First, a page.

Welcome to the Department of Sociology, Gerontology and Gender (SGG) website. This newly formed unit combines three programs in the social sciences with long histories of cooperation and collaboration at UMSL. SGG provides new opportunities for student learning, community engagement, and research.
Our standard degrees in sociology (BS, BA), gerontology (MS, graduate certificate), and gender studies (undergraduate and graduate certificates) continue as in the past. To these, we plan to add new “tracks” for combined learning across two or more disciplines at once. Are you interested in the sociology of aging? Or the sociology of gender expression and identity? A new undergraduate certificate in gerontology is also in the works, along with many new course options in aging at the undergraduate level. How might we serve your learning needs?
At a basic level, sociology is the study of social behavior, groups, and institutions. We explore these topics across the full spectrum of the human experience. Our newly integrated department allows us to offer focused explorations of the issues of aging and gender on both individual identity and the structure of the wider society. With the recent Supreme Court decision on same sex marriage (and other events), issues of gender expression and identity are receiving significant attention in society today. The post WWII “baby boom” population is now reaching age 65 and older, with the wants and needs of this group likely to remain prominent for many years to come. How can our society and institutions address issues of gender and aging moving forward? Take a class in SGG and find out!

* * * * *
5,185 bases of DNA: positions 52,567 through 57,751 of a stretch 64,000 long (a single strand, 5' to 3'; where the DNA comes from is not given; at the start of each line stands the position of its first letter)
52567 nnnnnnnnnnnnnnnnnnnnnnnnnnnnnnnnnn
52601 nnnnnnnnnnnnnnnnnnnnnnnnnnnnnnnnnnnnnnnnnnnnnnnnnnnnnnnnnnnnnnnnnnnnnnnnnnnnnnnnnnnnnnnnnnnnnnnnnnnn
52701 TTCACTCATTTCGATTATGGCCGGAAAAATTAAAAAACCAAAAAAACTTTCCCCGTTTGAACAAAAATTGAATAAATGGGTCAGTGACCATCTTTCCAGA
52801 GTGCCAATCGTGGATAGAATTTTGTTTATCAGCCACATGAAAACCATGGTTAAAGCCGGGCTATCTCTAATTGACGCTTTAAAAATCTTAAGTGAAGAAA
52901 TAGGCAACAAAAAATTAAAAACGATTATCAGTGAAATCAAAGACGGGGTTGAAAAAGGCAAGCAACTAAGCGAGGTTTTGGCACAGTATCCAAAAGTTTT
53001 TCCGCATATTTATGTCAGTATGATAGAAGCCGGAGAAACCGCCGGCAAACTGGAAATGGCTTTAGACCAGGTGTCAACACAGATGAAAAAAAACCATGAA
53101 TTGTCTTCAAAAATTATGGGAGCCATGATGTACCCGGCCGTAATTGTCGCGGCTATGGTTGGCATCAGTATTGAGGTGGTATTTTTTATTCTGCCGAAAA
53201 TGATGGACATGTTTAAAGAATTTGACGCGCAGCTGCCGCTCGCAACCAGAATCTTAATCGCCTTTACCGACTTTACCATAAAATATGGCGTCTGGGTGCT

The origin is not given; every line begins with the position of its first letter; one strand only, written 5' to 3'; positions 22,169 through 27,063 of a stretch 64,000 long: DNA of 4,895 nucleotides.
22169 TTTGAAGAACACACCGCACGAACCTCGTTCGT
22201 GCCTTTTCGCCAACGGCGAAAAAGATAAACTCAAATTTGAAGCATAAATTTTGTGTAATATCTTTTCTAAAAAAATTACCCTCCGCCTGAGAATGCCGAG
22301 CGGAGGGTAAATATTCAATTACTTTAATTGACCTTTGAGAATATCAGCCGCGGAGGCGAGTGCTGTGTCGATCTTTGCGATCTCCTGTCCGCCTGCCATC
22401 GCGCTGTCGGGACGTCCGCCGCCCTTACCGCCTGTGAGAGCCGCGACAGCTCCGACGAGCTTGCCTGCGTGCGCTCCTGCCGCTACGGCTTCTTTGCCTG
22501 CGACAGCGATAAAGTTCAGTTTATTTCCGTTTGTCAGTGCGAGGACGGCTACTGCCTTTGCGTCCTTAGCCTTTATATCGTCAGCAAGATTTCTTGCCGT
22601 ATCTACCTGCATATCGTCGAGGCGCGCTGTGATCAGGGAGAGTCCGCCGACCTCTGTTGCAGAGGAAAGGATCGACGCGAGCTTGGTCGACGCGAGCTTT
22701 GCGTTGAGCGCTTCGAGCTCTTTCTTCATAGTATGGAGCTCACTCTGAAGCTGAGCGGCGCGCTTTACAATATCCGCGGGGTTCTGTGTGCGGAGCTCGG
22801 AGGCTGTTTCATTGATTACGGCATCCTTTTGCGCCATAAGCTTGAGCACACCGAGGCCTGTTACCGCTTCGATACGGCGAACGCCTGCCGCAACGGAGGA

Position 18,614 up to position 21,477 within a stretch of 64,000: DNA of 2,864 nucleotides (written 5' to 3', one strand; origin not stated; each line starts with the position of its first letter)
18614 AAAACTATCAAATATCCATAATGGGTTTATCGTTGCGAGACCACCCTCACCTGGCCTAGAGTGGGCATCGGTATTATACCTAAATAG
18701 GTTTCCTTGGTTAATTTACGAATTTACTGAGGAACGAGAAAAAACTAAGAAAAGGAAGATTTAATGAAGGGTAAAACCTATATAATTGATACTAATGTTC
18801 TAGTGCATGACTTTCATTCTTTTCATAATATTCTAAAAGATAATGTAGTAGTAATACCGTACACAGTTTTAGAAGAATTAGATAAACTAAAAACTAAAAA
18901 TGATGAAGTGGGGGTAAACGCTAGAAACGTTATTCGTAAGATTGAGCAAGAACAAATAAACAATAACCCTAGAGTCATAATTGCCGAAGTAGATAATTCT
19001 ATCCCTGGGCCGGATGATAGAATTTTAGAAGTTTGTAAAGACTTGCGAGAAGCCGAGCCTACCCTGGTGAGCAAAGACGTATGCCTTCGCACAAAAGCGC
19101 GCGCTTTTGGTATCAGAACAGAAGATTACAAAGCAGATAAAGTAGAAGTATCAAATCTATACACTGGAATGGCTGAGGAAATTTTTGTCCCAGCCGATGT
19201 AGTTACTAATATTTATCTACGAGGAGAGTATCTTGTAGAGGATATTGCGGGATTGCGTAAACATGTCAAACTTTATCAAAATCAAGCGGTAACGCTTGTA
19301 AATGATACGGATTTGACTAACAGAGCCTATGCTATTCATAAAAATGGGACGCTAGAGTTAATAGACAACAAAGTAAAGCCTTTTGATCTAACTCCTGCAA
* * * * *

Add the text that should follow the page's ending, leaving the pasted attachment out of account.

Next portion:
Each academic program – sociology, gerontology, gender studies – will maintain its own unique identity in the new department. You can learn about each by clicking on one of the links to the left. This site features announcements, programs of study, and other information that apply to our joint interests. Bookmark this page and visit often to learn about new developments and opportunities.
Robert Keel, Teaching Professor and Chair